In the past I’ve done couple of posts explaining few of the common commands. A handy one-glance reference guide is always nice, and found this on Reddit.
Unlike Linux which can mount and access Windows' FAT, FAT16, FAT32 and NTFS filesystems, Windows is incapable of even acknowledging and detecting a Linux filesystem. Fear not, here are 3 softwares which can help in detecting your Linux partition under Windows Ext2fsd- The most capable software of the lot. Has read/write support to your Linux partition. The 0.45 version supports replay of journal of a ext3 filesystem in case of a unclean shutdown of your Linux partition.
Debian and other debian-based distros like Ubuntu have, by default, has the root account disabled as a security measure.(thanks to Subbu and PICCORO for the clarification) To re-enable the root account, just open the command prompt, and type sudo passwd root You’ll get the following set of messages: sathya@sathya-laptop:~$ sudo passwd root<br /> Enter new UNIX password:<br /> Retype new UNIX password:<br /> passwd: password updated successfully<br /> sathya@sathya-laptop:~$
Ubuntu Gutsy has been receiving a huge amount of hype and fan fare recently, and I’ve been following Gutsy closely, from Ubuntu Fridge’s 10 Rocking Features in 10 Days to fellow bloggers and Linux users posts on Gutsy. Naturally after their Feisty launch, expectations were high(from my side). Now I’m not Ubuntu’s biggest fan(I’m a SuSE fellow, Novell haters, meh!), but I appreciate what Ubuntu has been doing for newbie Linux users in general.
When I got my Dell Inspiron, the first thing that I wanted to do was install openSUSE 10.3 on it. After all openSUSE has been serving me well all these years! Because of time restrictions and office workload being too much, I couln’t do it. So when the weekend arrived, I decided to install it! Since I dont have an Internet connection, downloading it was out of the question, so I had grabbed a copy of last month’s Digit magazine which had a Bootable openSUSE10.
Yup! Finally my laptop is here, delivered to my office at OMR, Chennai! After all those hassles(read this and this post to know more!) I received it 12 days after my order was registered(ie, the day the amount was realized). In case you’re wondering, my Laptop is a Dell Inspiron 1520, featuring an Intel Core2Duo Processor T5250@1.5GHz, 2 GB RAM, a 160GB HDD and (my most cherished component) nVidia 8600 mGT w/ 256MB RAM(although Windows and DXDiag reports 512 MB RAM, hmm).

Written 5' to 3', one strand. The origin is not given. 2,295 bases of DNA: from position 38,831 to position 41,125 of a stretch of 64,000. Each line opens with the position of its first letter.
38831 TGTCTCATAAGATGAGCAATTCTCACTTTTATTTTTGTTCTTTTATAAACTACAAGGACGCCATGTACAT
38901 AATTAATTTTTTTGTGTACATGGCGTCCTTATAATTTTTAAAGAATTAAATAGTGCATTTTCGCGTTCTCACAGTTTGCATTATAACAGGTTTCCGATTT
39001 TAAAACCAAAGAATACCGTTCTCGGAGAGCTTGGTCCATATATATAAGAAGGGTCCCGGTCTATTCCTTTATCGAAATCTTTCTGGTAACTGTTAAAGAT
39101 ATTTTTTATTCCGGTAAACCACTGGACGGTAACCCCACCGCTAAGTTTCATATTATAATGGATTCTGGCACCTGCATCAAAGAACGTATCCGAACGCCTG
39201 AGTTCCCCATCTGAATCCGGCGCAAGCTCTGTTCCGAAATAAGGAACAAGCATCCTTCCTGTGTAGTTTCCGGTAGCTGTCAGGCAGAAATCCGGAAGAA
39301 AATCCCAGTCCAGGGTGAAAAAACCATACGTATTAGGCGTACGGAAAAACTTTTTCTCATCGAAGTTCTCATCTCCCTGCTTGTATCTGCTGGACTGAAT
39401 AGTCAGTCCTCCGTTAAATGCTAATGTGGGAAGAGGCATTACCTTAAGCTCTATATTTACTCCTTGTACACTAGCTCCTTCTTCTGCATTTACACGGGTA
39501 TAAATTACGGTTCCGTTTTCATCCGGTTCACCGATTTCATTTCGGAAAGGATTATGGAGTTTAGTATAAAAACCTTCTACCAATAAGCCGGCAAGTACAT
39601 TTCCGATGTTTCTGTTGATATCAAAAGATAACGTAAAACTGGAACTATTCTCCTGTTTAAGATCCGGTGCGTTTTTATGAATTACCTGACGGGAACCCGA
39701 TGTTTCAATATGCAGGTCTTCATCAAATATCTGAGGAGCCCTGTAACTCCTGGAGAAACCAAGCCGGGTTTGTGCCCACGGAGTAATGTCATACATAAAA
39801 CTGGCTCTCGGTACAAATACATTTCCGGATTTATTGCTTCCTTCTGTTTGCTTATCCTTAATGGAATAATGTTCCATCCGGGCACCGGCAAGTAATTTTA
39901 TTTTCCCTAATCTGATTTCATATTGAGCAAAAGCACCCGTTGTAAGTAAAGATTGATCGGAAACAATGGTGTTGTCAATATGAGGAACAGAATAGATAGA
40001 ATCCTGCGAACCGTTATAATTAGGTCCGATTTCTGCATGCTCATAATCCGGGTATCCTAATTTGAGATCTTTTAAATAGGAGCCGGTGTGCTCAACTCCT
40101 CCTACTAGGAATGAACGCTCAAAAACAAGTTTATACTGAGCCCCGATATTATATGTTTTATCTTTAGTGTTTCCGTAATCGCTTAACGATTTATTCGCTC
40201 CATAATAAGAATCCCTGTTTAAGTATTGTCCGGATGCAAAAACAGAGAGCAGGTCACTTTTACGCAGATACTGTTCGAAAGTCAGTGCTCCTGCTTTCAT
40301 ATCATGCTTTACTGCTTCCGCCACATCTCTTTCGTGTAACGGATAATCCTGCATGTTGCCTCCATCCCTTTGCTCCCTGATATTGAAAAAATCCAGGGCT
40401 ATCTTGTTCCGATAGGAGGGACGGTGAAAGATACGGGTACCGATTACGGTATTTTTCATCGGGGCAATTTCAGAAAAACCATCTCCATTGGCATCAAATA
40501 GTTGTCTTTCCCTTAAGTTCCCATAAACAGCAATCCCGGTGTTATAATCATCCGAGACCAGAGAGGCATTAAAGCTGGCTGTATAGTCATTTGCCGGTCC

You finally got your Linux environment to crash. Ctrl+Alt+Backspace does nothing, nor do the F-keys. You know you shouldn’t have installed that bad driver, but you did it anyway. So you reach for the power button. Stop. Mashing in the power button to reboot could cause a problem if your hard drive is still being written to, and usually causes more problems than it solves. The Linux kernel includes a secret method of restarting your PC should it ever stop doing its job.
I’ve shifted!This time, not just physically but on the web as well.First, physically(literally, and I’m using too many rhyming words). As a trainee in 3i-Infotech I’ve shifted from coastal town of Mangalore to the metro, Chennai, which is again a coastal city, just on the the eastern side of India. On the web, I’ve shifted from WordPress hosted blog to my very own domain(yippee!!!) hosted on ExperTrio (thanks, Preshit!). And for the moment, my Linux experimentations have ceased due to lack of a PC/laptop with me.
While looking at the packages available in Adept, I saw that Dolphin was available. I was a bit surprised, considering that Dolphin is still in beta stage but nonetheless decided to have a look at it For the uninitiated, Dolphin will be the default file manager in KDE4 breaking away from the tradition of Konqueror being the web browser/file manager combo. While Konqueror will still be available in KDE4, it will no longer be the default file manager.
Insert your USB pen drive. Let it get detected and mounted. Open Terminal. Type The Following commands dmesg |tail -> here the ‘|' key is the pipe, ie, the key before the backspace key(the upper one, so press shift) You’ll get something like sathya@shaman:~$ dmesg |tail [ 9921.681164] sda: Write Protect is off [ 9921.681174] sda: Mode Sense: 23 00 00 00 [ 9921.681178] sda: assuming drive cache: write through